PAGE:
Netflix snagged headlines nationwide in August 2015 with the rollout of a groundbreaking new policy: unlimited paid maternity and paternity leave for its employees. Fast forward to last Thanksgiving, when Facebook extended its four-month paid parental leave plan to all employees worldwide.
Even more recently, Etsy jumped on the bandwagon, announcing that both female and male employees would be eligible for 26 weeks of fully paid leave when they became parents through birth or adoption.
All three companies continue to receive praise for offering these benefits -- which they absolutely deserve. But, progressive paid leave policies should be more than just a glamorous Silicon Valley perk to lure employees, in highly competitive environments.
Entrepreneurs and small businesses are driving innovation on so many different levels. Shouldn’t we be at the forefront of this issue, too?
Think about it this way: The process of changing an HR policy at a large, corporate company can take months, considering all of the necessary processes, approvals and red tape. Small businesses, however, have much more flexibility and can change their policies quickly, and with fewer hoops to jump through.
With that in mind, one thing becomes clear: Small business owners have the opportunity -- and the obligation -- to change workplace policies for the better. Rather than simply wait for the government to pass a mandate, we should be establishing the expectations ourselves, setting the standards and encouraging other companies to keep up.
Equal pay, equal benefits
All that said, limiting paid leave policies to new moms -- or excluding new dads from receiving the same level of benefits that their female colleagues do -- reinforces the antiquated gender norm that says mothers are the primary caregivers.
If we believe in equal pay for men and women, we should also believe in equal benefits, right? Just as women deserve to earn as much as men, new dads deserve equal time to bond with their children and to adjust to the new realities of parenthood.
The financial factor
Admittedly, not all companies can afford to offer such extended paid leave policies for their employees. But, that doesn’t mean it’s okay to skip out on the idea entirely.
Consider at least a few weeks of fully paid leave, and then a “transition” period, where the employee is able to return to work, but from his or her own home. That way, you won’t lose too many weeks of productivity, and your employee still has plenty of time to bond with the newborn child.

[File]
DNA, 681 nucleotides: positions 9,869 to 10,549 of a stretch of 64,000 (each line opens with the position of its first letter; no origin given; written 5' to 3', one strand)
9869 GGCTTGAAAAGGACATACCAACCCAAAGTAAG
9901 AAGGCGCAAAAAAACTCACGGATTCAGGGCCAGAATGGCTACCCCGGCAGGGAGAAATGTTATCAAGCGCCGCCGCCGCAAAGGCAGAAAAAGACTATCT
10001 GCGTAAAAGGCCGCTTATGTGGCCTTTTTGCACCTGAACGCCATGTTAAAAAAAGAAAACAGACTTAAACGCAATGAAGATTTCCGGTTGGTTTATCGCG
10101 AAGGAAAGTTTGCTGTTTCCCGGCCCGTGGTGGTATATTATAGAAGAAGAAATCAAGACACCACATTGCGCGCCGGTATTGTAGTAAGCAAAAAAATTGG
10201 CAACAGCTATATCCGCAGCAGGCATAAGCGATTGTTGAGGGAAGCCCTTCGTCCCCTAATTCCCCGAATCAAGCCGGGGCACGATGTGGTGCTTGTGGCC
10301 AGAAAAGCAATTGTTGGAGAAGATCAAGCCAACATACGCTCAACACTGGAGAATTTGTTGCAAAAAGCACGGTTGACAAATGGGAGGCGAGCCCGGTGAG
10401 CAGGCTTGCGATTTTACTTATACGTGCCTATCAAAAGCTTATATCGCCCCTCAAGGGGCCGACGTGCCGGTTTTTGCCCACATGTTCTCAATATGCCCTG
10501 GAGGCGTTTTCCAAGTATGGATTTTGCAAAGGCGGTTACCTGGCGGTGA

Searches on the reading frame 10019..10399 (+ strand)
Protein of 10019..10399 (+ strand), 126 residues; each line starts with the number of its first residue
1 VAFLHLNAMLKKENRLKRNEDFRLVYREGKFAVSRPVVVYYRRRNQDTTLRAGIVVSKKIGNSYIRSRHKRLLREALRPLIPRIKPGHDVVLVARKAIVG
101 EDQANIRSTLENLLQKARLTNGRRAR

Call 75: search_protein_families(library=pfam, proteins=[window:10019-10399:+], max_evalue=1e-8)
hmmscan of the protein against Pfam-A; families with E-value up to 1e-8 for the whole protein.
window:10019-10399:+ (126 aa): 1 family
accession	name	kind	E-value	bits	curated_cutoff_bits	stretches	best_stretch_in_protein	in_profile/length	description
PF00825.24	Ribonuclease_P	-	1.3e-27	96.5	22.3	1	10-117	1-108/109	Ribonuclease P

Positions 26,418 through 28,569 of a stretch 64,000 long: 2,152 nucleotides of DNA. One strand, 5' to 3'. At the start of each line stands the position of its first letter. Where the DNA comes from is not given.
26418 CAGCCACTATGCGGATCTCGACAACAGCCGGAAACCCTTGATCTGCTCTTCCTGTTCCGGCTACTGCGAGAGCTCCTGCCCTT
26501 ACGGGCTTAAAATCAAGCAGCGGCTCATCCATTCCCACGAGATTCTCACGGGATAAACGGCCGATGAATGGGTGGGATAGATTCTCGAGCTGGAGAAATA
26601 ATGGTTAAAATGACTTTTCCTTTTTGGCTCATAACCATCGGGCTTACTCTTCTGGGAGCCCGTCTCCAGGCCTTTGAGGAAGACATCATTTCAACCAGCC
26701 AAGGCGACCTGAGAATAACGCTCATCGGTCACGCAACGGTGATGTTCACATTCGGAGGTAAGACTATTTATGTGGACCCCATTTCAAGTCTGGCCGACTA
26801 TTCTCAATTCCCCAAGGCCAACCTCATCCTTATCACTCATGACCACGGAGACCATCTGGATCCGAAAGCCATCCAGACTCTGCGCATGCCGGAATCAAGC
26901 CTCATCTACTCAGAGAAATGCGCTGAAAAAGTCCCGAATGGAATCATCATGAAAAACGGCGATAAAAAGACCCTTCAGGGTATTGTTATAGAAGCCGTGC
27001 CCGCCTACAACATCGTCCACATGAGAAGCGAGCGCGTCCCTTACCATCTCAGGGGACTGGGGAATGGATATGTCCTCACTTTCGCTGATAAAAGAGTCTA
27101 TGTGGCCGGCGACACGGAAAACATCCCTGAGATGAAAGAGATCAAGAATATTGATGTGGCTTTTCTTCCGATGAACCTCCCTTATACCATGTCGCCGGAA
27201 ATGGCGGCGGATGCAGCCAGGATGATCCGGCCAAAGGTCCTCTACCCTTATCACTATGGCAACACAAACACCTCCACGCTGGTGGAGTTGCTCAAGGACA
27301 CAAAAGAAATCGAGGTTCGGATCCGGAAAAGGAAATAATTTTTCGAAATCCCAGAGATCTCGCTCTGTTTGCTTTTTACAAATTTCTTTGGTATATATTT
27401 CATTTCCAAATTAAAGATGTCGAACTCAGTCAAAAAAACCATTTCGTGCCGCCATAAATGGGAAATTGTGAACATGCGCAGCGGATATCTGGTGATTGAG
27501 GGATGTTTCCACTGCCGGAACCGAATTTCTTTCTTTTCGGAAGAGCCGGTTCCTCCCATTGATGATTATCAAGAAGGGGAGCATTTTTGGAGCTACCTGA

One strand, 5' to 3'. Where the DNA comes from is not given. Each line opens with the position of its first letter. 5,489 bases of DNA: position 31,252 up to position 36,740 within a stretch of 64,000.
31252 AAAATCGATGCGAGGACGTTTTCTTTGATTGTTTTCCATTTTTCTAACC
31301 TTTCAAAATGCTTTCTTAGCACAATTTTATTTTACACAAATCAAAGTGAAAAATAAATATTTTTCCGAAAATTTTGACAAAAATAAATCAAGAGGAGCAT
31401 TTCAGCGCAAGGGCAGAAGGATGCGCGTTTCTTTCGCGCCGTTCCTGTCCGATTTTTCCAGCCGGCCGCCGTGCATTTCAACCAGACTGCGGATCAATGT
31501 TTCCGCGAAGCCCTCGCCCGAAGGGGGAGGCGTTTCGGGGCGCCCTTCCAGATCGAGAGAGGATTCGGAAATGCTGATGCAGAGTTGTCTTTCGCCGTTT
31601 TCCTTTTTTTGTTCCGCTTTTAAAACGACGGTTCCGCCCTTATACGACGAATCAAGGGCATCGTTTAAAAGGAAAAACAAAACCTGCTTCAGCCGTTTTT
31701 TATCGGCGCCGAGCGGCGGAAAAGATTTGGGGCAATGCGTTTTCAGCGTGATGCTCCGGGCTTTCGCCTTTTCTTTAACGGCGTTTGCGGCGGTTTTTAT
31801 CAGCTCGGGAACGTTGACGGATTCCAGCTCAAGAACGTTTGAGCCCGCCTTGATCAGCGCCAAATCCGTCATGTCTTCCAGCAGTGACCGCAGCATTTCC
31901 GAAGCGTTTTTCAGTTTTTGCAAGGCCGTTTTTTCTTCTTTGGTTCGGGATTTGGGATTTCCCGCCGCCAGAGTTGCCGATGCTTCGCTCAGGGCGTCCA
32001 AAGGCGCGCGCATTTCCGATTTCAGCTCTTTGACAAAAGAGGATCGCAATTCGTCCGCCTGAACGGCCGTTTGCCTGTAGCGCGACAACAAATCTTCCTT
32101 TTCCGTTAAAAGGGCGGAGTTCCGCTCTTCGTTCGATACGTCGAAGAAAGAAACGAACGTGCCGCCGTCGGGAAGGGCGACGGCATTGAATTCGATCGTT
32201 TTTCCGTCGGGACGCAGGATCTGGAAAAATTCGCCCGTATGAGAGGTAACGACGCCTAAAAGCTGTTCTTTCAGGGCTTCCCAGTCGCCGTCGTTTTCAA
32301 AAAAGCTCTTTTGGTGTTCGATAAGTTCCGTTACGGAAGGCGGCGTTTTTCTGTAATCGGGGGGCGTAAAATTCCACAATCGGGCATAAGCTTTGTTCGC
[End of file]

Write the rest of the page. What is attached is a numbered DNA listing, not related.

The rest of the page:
Also, consider this: Yes, you’ll need to invest some money to provide the paid leave period. But, that’s less expensive than the alternative -- what you’ll lose if someone decides not to come back to work after having a child.
Offering flexibility is good for businesses and families.
A cut-and-paste policy
No time to think through your policy? No problem. I’ll let you borrow ours. Feel free to copy, paste and edit the policy we recently introduced at my agency, Geben Communication, to work for you.
“[Company name] wants to support our team members if they choose to expand their families. If you’re a new parent -- whether you gave birth or adopted -- we want you to take time and enjoy the experience. We know team member needs vary, so we provide up to 10 weeks of paid leave for moms and dads alike. We also know that returning to work can be abrupt, so we offer the opportunity to transition back over a two-week period with a combination of remote and on site work. The return transition period should be worked out with your supervisor and approved before the beginning of your leave.”
For our small businesses to be able to drive the economy, we have to be able to recruit and retain the best talent. A robust benefits packages -- including a more progressive paid leave option -- can be a differentiator that helps emerging businesses attract high-quality talent.
So, what are you waiting for?